Pa. House Passes Bill That Would Forbid Regulating Plastic Bag Sales

The legislation serves as pushback against a growing environmental effort – one that Philly has long considered.

The state House of Representatives has passed a bill that would forbid Philadelphia and other municipalities from regulating plastic bag sales.

It’s pushback against a green effort implemented by more than 190 cities and towns across the country – including Washington, D.C., Seattle, Chicago and Austin.

The regulations are largely enacted to cut back on the harmful environmental effects of plastic bags (they become litter, get caught up in waterways/tree branches and are ingested by animals) while generating a revenue stream.

But supporters of the bill say regulations could hurt the state’s manufacturing and recycling industries. The measure has been touted as a job-friendly bill that would “protect the 1,500 Pennsylvania residents whose jobs depend on the plastic bag recycling and manufacturing industry,” House Minority White Mike Hanna, a Democrat who sponsors the bill, told City&State PA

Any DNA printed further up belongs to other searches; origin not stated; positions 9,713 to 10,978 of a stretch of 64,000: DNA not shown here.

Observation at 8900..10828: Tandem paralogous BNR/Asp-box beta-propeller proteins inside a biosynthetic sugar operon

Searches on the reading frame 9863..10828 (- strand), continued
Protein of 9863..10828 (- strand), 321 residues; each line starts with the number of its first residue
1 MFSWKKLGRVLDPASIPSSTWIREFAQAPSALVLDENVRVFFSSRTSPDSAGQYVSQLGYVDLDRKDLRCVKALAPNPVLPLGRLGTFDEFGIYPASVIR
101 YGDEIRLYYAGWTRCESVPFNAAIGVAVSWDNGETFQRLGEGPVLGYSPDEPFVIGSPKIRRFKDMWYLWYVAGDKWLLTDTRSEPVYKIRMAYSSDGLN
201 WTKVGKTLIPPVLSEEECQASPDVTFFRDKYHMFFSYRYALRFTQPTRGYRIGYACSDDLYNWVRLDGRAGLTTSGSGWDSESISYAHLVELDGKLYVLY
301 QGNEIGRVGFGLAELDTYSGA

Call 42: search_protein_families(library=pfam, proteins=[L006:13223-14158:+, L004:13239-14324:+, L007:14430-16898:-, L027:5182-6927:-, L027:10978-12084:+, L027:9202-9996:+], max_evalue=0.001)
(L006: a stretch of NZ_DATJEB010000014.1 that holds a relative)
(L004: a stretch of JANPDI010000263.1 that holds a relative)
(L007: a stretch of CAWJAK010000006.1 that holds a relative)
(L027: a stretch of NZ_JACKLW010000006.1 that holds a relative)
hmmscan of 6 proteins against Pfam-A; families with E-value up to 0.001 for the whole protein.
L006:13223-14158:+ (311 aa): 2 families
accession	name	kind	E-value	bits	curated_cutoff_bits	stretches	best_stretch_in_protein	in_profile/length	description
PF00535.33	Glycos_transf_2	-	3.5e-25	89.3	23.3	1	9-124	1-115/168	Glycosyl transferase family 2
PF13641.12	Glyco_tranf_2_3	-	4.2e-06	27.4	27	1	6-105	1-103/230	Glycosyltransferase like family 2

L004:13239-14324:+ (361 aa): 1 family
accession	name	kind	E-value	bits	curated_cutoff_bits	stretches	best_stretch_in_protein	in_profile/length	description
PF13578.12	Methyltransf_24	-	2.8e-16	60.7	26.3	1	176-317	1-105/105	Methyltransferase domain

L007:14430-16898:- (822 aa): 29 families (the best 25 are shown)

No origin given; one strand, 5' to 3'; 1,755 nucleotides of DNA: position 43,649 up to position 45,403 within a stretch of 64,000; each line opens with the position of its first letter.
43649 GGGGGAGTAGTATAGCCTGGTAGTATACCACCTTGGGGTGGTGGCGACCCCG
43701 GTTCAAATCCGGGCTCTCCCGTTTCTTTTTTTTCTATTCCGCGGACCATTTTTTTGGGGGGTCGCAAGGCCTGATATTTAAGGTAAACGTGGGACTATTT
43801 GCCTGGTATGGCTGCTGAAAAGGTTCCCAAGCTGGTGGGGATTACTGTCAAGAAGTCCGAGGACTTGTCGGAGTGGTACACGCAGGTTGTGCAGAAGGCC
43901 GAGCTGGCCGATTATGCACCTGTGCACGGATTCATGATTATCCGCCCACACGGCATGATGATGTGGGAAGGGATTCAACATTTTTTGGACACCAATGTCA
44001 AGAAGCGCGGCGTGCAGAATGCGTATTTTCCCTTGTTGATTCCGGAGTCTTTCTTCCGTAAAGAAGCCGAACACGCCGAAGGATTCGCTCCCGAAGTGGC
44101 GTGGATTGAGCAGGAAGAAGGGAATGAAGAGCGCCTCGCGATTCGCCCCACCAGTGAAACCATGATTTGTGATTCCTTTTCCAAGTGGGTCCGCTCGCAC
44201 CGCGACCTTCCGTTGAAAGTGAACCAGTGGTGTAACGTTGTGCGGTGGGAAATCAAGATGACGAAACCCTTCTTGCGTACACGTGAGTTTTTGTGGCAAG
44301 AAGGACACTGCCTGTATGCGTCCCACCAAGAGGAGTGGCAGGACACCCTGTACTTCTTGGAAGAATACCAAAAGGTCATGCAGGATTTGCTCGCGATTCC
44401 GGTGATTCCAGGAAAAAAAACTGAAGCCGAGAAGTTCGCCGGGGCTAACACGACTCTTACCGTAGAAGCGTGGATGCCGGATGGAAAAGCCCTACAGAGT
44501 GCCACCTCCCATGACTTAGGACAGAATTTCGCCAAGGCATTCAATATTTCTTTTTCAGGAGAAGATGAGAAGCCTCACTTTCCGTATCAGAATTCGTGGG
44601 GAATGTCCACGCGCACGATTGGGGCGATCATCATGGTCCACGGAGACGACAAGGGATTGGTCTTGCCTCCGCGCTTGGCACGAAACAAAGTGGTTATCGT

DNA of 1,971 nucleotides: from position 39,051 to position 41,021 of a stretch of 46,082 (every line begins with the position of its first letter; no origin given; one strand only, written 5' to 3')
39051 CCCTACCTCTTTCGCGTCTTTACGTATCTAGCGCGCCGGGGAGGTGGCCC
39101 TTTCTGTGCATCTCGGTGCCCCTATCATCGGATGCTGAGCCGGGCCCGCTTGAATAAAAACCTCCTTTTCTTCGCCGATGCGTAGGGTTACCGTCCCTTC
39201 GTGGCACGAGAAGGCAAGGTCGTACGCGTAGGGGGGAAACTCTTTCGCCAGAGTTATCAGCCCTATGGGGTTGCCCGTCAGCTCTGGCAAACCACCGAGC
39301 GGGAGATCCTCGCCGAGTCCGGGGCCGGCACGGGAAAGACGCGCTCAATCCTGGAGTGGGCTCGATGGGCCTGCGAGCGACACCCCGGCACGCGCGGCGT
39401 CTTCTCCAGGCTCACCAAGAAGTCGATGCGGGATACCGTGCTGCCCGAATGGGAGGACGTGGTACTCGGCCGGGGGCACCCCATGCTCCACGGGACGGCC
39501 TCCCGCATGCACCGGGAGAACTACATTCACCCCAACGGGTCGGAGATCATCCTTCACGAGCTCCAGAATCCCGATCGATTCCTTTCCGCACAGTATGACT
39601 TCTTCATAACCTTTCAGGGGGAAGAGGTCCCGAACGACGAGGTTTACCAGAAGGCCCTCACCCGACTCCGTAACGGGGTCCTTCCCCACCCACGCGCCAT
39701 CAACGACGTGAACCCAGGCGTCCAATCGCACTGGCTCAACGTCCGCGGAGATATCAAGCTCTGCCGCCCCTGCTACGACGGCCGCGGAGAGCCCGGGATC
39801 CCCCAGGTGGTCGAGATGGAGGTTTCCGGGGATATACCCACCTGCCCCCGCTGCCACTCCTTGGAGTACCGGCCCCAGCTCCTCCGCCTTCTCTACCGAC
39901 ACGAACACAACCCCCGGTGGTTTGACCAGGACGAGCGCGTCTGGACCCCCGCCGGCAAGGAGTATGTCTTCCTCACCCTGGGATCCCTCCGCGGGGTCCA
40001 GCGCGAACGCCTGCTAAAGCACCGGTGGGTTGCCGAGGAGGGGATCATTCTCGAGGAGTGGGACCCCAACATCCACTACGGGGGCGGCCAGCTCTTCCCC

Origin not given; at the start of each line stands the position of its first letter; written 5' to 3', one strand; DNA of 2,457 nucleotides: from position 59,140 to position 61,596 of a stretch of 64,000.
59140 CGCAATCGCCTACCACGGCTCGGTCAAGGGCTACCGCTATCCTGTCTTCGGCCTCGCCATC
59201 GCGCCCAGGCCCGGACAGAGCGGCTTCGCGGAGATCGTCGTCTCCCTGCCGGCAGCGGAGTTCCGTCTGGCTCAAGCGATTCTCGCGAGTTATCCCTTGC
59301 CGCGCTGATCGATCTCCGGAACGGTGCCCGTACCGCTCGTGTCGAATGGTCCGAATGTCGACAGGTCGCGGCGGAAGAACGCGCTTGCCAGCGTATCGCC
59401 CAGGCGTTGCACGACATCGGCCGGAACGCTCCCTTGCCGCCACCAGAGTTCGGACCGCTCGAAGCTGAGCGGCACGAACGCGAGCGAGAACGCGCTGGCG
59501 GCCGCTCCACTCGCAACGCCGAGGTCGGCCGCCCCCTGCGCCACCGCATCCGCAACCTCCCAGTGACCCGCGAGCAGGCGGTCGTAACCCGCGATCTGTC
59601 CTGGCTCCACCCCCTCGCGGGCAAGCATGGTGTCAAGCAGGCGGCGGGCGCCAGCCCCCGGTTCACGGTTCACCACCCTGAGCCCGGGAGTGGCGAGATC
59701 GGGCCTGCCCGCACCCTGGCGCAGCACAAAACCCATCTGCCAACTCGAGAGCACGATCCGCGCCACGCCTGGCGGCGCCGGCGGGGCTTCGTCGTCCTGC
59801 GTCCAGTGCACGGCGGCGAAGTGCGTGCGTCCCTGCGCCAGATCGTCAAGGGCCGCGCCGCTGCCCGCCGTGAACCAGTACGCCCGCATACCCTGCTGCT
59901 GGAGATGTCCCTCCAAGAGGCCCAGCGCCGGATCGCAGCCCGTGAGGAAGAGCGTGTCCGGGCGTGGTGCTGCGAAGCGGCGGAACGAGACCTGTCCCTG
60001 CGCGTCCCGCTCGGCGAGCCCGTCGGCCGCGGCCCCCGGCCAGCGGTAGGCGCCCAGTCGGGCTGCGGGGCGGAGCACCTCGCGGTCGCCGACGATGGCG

Philadelphia City Council members have long considered regulating plastic bag sales. In fact, if the city passed a modest 5-cents-per-bag tax  – like Washington, D.C. – it could bring in yearly revenues that exceed $6 million. And the regulations could potentially help the city meet its Zero Waste goal.

City Council reportedly denounced the bill in a letter sent a letter to Pa. House members.

“By prohibiting a potential revenue source to fund worthy initiatives such as waste removal, House Bill 1071 further ties municipalities’ hands and places a greater burden on individuals and businesses that pay property taxes,” the letter reads, according to City&State PA.

“In Philadelphia, residents have requested and City Council has considered plastic bag fee legislation to reduce litter and fund initiatives to improve air and water quality. If House Bill 1071 is enacted, our constituents will not have the opportunity to press their case for a fee before their local legislative body. City Council would be forced to search elsewhere for revenue streams to fund worthy services such as street cleaning.”

The bill now heads to the Senate.

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